Apple has released Configurator 1.4, the essential tool for schools and businesses to manage and deploy software to multiple iOS devices. The update supports the latest features (and restrictions) of the just-released iOS 7, including AirDrop. It enables configuration of the Web content filter, AirPlay mirroring destinations and passwords, AirPrint printers, the Limit Ad Tracking setting, font installation, and Managed Open In, and it allows connecting supervised devices to any Mac and control over whether Control Center and Notification Center display on the Lock screen. Apple Configurator 1.4 also brings an improved user interface for installing a single profile on unsupervised devices, plus the capability to complete the Apple TV setup assistant and enroll it into Mobile Device Management (MDM) without having to use the remote. (Free, 23.2 MB)
Is it a Unicode Font?
To determine if your font is Unicode-compliant, with all its characters coded and mapped correctly, choose the Font in any program (or in Font Book, set the preview area to Custom (Preview > Custom), and type Option-Shift-2.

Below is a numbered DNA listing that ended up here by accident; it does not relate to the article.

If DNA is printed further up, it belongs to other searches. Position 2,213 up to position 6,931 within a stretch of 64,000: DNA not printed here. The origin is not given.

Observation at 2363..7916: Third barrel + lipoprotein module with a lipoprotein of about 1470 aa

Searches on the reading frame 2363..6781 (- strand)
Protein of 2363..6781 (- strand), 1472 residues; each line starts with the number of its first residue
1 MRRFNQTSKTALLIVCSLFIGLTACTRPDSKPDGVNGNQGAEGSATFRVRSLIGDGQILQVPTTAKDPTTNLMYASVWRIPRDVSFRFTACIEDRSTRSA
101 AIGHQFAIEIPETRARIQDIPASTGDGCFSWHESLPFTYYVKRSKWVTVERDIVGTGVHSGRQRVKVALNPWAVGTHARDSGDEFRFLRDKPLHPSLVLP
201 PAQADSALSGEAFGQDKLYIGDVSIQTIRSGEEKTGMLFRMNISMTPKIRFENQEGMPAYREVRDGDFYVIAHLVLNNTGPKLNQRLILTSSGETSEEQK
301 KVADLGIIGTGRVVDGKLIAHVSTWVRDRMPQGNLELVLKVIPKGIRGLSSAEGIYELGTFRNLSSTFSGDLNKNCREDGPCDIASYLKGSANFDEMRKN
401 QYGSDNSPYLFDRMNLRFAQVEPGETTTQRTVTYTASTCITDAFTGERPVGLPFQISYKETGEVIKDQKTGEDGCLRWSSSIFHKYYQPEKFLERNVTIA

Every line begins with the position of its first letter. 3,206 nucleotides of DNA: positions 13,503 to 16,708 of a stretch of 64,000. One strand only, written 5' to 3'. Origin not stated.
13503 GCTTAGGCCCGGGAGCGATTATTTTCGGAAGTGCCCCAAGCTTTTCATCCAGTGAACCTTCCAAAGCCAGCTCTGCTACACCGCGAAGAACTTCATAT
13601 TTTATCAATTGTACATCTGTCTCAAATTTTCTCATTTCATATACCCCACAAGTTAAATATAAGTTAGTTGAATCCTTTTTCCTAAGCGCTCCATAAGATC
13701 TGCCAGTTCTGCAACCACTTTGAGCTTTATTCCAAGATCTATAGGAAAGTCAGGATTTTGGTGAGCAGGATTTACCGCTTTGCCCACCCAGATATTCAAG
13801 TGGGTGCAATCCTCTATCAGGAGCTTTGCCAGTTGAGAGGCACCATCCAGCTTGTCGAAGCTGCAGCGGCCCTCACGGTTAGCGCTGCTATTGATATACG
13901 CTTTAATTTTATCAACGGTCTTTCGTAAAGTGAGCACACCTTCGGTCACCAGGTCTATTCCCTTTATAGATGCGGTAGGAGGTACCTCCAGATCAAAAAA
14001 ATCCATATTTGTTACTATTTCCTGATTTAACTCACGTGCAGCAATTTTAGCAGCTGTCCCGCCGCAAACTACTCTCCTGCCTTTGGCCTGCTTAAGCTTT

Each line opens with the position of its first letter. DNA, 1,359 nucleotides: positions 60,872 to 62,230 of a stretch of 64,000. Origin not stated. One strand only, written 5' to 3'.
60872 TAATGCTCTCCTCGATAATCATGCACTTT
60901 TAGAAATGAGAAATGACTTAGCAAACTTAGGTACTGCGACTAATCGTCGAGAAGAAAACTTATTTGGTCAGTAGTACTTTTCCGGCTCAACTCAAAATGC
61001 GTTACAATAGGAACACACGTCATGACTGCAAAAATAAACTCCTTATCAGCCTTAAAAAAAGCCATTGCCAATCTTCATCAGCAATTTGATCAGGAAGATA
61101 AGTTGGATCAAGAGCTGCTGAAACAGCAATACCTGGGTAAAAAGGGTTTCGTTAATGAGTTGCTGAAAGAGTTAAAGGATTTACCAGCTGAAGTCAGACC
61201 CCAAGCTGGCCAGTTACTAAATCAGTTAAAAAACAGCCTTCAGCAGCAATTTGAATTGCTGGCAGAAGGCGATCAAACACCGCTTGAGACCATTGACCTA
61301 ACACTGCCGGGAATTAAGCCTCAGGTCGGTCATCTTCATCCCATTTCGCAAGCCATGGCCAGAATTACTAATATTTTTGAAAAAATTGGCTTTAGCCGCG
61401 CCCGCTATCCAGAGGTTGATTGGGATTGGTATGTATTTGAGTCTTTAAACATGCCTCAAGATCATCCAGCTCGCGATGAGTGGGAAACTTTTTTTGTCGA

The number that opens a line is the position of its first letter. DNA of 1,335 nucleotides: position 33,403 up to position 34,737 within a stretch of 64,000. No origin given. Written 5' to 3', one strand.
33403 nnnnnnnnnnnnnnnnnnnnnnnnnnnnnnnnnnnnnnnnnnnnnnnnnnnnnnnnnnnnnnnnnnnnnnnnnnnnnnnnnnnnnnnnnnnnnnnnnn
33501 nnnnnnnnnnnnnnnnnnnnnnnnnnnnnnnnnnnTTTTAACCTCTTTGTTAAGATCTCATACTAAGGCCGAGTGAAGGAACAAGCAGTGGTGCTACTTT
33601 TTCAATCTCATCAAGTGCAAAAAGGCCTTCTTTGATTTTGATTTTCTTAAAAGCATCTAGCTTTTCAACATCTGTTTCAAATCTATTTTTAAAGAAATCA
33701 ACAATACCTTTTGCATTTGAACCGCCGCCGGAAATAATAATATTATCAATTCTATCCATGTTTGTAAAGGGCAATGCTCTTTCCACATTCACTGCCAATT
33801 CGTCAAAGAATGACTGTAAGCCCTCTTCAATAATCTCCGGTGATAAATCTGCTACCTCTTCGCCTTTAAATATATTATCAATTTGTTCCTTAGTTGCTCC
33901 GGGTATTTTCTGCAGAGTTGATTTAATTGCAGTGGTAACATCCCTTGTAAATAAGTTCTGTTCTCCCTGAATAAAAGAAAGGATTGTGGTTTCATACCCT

If you get a euro character (a sort of uppercase C with two horizontal lines through its midsection), it's 99.9 percent certain the font is Unicode-compliant. If you get a graphic character that's gray rounded-rectangle frame with a euro character inside it, the font is definitely not Unicode-compliant. (The fact that the image has a euro sign in it is only coincidental: it's the image used for any missing currency sign.)
This assumes that you're using U.S. input keyboard, which is a little ironic when the euro symbol is the test. With the British keyboard, for instance, Option-2 produces the euro symbol if it's part of the font.